NORMAN — Part of the bond issue approved by Norman voters this past year had to do with moving forward on piping treated wastewater back into Lake Thunderbird.
Even though reclaiming treated wastewater is being done in many parts of the country, it’s a bit of a foreign language in Oklahoma.
Norman may be among the first in the state to reuse its treated water on a large scale.
Legislation encouraging the Department of Environmental Quality to establish procedures for water reuse and for addressing permit applications recently was approved by the state Senate.
Senate Bill 1187 was sponsored by state Sen. Rob Standridge, R-Norman.
Taking up the issue in the state House will be state Rep. Scott Martin, R-Norman. Mr. Martin is a longtime proponent of water reuse.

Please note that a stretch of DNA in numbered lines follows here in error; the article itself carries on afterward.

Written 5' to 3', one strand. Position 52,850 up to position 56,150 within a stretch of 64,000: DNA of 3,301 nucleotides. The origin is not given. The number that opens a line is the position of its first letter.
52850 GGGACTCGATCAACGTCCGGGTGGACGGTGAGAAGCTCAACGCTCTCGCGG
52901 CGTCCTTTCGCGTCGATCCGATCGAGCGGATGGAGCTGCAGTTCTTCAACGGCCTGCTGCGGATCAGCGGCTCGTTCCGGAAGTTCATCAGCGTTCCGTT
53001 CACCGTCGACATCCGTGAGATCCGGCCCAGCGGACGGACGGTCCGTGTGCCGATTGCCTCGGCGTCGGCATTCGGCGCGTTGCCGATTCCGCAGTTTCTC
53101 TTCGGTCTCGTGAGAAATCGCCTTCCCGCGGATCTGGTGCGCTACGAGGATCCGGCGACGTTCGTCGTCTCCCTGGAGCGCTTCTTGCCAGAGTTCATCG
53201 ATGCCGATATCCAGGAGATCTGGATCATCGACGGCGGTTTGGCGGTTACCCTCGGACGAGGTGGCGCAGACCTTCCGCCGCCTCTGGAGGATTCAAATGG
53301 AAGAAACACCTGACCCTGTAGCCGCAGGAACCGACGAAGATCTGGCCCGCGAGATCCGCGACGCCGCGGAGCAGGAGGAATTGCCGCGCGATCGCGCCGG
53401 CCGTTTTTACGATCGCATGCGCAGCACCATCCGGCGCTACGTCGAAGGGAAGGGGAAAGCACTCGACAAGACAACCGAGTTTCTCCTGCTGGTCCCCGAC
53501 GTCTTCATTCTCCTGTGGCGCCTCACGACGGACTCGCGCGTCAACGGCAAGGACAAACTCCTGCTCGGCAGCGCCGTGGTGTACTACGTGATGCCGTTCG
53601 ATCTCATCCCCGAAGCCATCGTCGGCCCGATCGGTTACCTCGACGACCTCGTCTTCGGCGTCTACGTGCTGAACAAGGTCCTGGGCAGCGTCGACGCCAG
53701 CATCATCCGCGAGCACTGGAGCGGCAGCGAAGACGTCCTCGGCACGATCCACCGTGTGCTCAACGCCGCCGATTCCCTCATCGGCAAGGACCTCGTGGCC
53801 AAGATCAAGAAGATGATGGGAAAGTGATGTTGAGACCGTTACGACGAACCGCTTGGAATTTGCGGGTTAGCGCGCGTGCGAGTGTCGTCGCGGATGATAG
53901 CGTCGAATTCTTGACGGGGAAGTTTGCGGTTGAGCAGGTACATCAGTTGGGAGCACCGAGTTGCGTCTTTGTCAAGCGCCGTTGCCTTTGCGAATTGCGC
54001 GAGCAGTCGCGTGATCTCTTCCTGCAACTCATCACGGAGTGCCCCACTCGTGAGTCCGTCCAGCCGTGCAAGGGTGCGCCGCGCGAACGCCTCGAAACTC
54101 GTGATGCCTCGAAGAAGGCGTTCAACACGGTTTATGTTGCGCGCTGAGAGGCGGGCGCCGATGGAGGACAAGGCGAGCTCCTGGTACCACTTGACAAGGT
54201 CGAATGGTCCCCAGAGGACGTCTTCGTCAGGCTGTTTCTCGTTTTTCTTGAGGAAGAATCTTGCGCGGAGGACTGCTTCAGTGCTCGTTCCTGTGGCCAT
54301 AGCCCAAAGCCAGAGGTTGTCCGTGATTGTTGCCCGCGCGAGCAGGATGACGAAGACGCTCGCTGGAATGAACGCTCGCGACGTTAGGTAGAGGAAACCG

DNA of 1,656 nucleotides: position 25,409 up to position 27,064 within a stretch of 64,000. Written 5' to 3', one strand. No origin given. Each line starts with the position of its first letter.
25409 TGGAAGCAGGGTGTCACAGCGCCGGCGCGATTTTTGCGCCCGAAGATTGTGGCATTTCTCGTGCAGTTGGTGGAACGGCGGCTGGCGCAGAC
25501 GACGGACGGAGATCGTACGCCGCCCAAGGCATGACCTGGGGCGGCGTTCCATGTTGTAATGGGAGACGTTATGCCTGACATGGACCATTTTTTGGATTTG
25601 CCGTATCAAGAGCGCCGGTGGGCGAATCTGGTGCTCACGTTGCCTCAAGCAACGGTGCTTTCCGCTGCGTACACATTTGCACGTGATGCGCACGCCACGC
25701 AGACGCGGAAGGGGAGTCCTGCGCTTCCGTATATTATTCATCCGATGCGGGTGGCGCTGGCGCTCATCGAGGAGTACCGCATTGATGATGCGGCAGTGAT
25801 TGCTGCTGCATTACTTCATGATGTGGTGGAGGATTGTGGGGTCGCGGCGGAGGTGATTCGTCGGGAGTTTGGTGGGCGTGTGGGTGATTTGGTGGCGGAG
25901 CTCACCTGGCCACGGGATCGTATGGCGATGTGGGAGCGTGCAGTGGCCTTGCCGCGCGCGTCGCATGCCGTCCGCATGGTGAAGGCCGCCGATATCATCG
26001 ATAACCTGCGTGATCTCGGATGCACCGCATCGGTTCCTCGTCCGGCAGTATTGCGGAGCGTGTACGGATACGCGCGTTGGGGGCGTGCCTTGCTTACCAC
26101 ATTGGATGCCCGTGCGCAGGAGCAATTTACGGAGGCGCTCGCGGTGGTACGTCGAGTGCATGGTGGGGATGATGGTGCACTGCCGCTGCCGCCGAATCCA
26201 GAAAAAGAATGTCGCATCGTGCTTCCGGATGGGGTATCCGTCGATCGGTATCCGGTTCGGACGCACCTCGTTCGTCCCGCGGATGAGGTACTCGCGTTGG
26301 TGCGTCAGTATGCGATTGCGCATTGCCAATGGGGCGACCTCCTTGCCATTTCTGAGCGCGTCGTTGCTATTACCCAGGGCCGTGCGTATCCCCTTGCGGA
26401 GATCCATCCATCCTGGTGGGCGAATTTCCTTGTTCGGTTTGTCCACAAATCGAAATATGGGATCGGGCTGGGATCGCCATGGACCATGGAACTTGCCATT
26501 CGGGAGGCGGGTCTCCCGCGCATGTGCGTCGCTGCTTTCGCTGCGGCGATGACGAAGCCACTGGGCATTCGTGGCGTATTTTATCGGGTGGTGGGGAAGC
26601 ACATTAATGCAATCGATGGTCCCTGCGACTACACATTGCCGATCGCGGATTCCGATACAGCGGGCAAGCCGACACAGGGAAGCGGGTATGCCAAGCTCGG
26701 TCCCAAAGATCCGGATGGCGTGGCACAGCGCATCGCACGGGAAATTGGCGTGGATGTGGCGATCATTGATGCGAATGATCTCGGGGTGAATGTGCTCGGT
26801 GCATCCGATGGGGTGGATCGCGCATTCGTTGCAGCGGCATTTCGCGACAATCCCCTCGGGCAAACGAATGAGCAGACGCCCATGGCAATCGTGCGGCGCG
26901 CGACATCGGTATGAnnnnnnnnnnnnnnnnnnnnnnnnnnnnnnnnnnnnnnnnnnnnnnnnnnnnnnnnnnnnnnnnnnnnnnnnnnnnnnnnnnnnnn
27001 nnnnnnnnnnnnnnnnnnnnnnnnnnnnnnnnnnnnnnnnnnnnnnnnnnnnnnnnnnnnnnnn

The process is not as simple as building a pipe. It involves a higher level of treatment, since the distance from the treatment plant in south Norman to Lake Thunderbird is relatively short and limits natural filtering in creeks.
It also will have to address what diverting millions of gallons of treated wastewater from the Canadian River will do to communities downstream.
The discharge currently flows into the Canadian and eventually into Lake Eufaula, a water supply lake for many communities.
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